Re: [RFC] Small PCI core patch

From: Avi Kivity
Date: Tue Nov 22 2005 - 15:08:34 EST

Diego Calleja wrote:

El Tue, 22 Nov 2005 18:35:07 +0200,
Avi Kivity <avi@xxxxxxxxxx> escribió:

I don't have a Windows box, but I'm quite sure Windows (without the more esoteric switches) is quite stable, even in SMP. The '95 and NT 4.0 days are gone. Give the drivers the environment they like (mangle the addresses if necessary, single thread them, allow them larger stacks, whatever it takes) and they will work well. Put them in userspace if you're paranoid or isolate them using binary translation.

You seem to miss my point: In a typical windows installation, some
drivers are CRAPPY. It's not about the windows "core". It's the thousand
of crappy drivers made by crappy companies to support cheap devices
which makes it unstable.

None of the desktop Windows installations I'm aware of exhibit this. The recent versions of Windows are fairly stable.

The /3GB makes windows to switch to 1GB/3GB mode instead of the default
2GB/2GB. Passing "/PAE /3GB" options to the windows kernel is used by
many people to measure the quality of the drivers - and _many_ times
(specially with cheap hardware) it doesn't work. Some times the box
won't even boot.

Nobody uses this option (well my father does, but he's in technical computing. I was unable to convince him to move to Linux).

Most people have stable, easy to use Windows desktops. I don't like to admit it, but I had to fight to get my via video to work correctly.

The same goes for SMP. Windows is SMP safe, but I bet my ass
that the big majority of drivers made for cheap devices has not
been tested in a smp box - I've seen it myself, my dual p3 box
dies as soon as the dialup app tells the drivers of a cheap winmodem I have to do its job.

(The Linux driver does not fail, though)

Which, by the way, is going to be _really_ fun in the windows
world now that people is buying dual-core machines. Thousand of
SMP-unsafe code paths will soon start being tested by millions
of customers buying dual-core CPUs...(and is not that all linux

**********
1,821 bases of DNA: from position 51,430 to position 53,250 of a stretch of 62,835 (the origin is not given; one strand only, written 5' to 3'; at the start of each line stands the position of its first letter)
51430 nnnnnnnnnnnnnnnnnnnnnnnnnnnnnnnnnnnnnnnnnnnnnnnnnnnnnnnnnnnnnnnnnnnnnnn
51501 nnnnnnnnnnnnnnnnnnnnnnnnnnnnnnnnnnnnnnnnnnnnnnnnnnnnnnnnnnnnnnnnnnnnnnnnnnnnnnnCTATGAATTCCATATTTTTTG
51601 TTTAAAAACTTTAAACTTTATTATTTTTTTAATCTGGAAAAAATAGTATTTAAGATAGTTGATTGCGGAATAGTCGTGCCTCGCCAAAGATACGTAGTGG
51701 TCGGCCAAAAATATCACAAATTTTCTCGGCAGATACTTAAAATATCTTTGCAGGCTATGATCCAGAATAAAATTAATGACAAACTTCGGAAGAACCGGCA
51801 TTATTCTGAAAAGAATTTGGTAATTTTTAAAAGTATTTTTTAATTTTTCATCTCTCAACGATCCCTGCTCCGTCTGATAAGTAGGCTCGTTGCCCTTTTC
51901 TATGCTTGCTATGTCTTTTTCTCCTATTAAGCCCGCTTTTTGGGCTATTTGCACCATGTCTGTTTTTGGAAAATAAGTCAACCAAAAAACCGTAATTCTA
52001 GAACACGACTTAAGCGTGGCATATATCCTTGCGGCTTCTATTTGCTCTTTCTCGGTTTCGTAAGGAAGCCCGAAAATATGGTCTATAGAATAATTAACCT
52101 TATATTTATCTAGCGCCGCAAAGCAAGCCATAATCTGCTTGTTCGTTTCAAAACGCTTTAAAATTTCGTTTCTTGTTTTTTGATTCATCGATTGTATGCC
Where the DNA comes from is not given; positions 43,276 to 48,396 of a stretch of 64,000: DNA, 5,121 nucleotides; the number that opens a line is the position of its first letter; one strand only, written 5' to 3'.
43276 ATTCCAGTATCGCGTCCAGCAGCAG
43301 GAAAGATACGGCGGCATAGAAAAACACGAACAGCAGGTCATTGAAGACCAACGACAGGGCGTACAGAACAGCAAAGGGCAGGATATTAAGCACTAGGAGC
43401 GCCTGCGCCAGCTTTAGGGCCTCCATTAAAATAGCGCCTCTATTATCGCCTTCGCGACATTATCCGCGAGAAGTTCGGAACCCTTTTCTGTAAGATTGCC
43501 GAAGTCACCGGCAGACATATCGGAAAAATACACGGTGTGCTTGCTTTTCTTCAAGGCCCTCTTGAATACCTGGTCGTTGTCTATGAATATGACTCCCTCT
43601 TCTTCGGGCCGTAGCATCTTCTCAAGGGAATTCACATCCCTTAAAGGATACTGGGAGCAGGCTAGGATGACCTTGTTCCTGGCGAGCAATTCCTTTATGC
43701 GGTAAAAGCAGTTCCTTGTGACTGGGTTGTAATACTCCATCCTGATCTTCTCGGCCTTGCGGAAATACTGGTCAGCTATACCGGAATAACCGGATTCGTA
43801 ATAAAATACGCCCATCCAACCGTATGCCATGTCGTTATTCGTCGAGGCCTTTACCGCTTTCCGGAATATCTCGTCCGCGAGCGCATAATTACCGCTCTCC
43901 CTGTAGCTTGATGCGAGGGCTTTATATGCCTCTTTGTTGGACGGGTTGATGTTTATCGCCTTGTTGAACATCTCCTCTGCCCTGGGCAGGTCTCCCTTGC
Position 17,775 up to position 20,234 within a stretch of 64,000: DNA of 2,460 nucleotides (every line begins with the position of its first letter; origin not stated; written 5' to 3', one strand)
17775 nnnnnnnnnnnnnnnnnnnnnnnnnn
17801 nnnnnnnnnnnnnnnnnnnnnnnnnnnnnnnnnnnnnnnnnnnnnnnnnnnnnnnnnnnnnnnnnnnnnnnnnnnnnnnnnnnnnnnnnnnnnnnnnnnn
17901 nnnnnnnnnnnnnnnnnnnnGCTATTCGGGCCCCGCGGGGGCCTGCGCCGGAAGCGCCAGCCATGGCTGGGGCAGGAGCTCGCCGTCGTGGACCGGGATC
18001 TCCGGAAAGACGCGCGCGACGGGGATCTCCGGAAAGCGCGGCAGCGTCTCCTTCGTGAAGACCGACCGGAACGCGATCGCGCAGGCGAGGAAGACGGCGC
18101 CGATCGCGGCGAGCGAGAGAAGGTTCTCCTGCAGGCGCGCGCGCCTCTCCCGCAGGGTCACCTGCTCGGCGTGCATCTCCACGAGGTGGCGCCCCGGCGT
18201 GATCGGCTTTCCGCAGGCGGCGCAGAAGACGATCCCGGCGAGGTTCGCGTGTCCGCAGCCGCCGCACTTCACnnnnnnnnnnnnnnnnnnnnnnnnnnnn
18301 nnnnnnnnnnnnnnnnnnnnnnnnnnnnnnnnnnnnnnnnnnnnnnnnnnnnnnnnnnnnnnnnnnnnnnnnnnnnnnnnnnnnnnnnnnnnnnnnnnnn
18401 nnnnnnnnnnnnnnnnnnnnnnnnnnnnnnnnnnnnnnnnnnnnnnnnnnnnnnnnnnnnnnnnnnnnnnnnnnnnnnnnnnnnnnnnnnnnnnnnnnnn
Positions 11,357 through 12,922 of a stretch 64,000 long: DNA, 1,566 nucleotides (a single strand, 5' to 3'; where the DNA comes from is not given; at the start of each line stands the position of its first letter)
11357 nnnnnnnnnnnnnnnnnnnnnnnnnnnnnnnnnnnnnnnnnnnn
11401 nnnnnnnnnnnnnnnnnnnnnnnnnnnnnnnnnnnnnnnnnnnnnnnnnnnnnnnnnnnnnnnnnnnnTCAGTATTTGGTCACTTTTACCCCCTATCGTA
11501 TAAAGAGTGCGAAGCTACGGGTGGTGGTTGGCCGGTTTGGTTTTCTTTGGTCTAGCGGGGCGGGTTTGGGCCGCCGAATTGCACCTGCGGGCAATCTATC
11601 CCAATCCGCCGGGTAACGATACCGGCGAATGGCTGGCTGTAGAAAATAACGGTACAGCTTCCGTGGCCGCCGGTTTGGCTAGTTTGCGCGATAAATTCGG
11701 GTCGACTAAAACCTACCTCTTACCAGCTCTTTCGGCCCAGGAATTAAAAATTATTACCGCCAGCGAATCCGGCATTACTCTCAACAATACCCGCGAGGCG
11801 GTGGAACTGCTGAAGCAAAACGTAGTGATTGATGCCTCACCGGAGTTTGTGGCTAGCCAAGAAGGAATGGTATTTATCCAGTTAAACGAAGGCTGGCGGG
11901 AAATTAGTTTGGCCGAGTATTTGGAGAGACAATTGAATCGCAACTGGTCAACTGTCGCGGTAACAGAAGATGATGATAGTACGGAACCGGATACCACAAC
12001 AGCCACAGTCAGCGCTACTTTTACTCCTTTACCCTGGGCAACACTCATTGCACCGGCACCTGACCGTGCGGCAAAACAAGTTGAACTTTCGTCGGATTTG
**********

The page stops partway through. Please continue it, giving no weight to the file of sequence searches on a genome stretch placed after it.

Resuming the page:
drivers are or will be better but having the source allows fixing

Many people have hyperthreaded CPUs today.

From this discussion, it looks like the choices of the future are Windows drivers or serial terminals. Excuse me now while I look for my null-modem cable.

You seem to forget linux history: Linux started having _zero_ zupport
for hardware except for a few devices and a single 32 bit architecture.
Right now its the operative system with the biggest number of drivers
on the world (most of windows drivers are not made by microsoft).

I sincerly doubt Linux ships with more drivers than Windows. And when you compare driver availability (shipped or vendor provided) the gap is very wide.

has beated companies like nvidia and ati in this field many times and
can do it again.

It works well on the server, where Linux has a large and rising market share. It doesn't work on the home desktop where Linux is nonexistent. There are also intellectual propery issues involved in video which prevent open drivers.

So, your Winmodem, most people's 3D cards, many wireless adapters, and all the esoteric devices are not supported (it is nice to see the situation improving with wireless, though). The lack of drivers is one of the blocks towards expansion on the home desktop, and vice versa.

Perhaps Windows drivers can allow enlarging the desktop market share, after which they will not be needed because the vendors will see the light and provide open, and presumably better drivers.

Do not meddle in the internals of kernels, for they are subtle and quick to panic.

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